The Cleveland school district started analyzing data four years ago to increase the diversity of its workforce. At the time, 85 percent of its 40,000 students—but only one-quarter of its teachers—identified themselves as a person of color. The Ohio district set a goal to bump up that teacher ratio to 30 percent of new hires; those in charge of recruitment met every two weeks to review data and check applicant-pool statistics.

“Tracking that information drove our strategy,” said chief talent officer Lora Cover.The district surpassed its goal. Thirty-eight percent of the teachers hired for 2014-15 identified themselves as a person of color, upping the districtwide statistic to 34 percent.

Cleveland’s data also verified that early hiring is essential: Of the teachers hired through June 2014 for the 2014-15 school year, 14 percent were rated as “accomplished” (the highest rating) using an evaluation that includes student-achievement data; only 2 percent of those hired in July and August shared that designation.

The district is now transitioning to the Workday Human Capital Management system, a cloud-based application suite that Cover says “will give us a much more robust set of data and a much easier way to pull it.”

With just under 14,000 instructional staff members and 212,000 students, the massive Hillsborough County district in Tampa, Fla., started working with TNTP last fall to be more strategic about where to take recruiting trips to career fairs—and avoid places that have traditionally turned out weak applicants. Summer hires alone account for 1,200 new employees in the district.

“I knew I was going to hire 600 elementary teachers this past year based on trend data through attrition, resignation, and leave of absence,” said Dena Collins, the general manager of Hillsborough’s personnel services. “Predicting those numbers well in advance is the easy part.”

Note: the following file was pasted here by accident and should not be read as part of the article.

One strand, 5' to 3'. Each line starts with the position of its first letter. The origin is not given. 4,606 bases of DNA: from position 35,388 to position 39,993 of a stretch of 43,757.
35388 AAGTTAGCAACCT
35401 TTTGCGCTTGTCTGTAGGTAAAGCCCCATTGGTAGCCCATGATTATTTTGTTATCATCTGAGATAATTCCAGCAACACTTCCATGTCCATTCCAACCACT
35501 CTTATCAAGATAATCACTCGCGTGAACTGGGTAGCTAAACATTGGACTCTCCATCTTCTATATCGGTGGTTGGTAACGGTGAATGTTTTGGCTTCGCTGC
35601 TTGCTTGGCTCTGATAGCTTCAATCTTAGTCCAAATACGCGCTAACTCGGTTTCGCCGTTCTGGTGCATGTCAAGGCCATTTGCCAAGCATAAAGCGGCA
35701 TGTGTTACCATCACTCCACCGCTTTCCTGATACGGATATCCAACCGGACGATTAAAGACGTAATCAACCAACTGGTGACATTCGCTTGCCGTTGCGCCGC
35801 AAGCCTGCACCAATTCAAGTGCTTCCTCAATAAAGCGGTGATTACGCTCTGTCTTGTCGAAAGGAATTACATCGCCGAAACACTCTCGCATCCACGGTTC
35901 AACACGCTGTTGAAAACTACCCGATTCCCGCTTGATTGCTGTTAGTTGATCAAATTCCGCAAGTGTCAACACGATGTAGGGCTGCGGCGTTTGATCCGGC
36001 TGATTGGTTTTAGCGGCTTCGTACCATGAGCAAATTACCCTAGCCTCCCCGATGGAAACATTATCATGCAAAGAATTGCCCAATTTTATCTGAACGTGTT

Finding the Right Fit

The hard part, she said, is making sure candidates are well-suited—geographically and culturally—for the school environments in which they will be assigned.

In Tennessee, Sheila Redick can relate. “Something we’ve analyzed multiple times here is to see if there’s a profile of a candidate who tends to do better in an urban setting, and unfortunately, there isn’t,” said the director of talent management for the Shelby County district. Using the Tennessee Higher Education Commission’s annual Report Card on the Effectiveness of TeacherTraining Programs, the 100,000-student district has, however, discovered that Teach For America candidates tend to perform as well as or better in low-performing schools and high-needs subject areas than new hires from other sources—a finding that helps guide its recruitment strategy.

While believing that better data lead to better hiring decisions, Dale S. Rose, the president of consulting firm 3D Group, based in Emeryville, Calif., cautions against putting too much emphasis on “big data with blunt data points.” The author of Hire Better Teachers Now: Using the Science of Selection to Find the Best Teachers for Your School, Rose said screening candidates “is a contact sport. You’ve got to get them in the classroom, talk to them.”

Even Fraynd from TeacherMatch acknowledges that revolutionary software programs—including those from his company, which adjust weighting and other factors to make them more predictive over time for particular locales—can only go so far.

“The big data can get you that crop of people who are statistically going to move the needle,” he said, “but you still need to know if those folks are going to be a good fit.”

A version of this article appeared in the January 27, 2016 edition of Education Week as More Districts Mine Data to Refine Hiring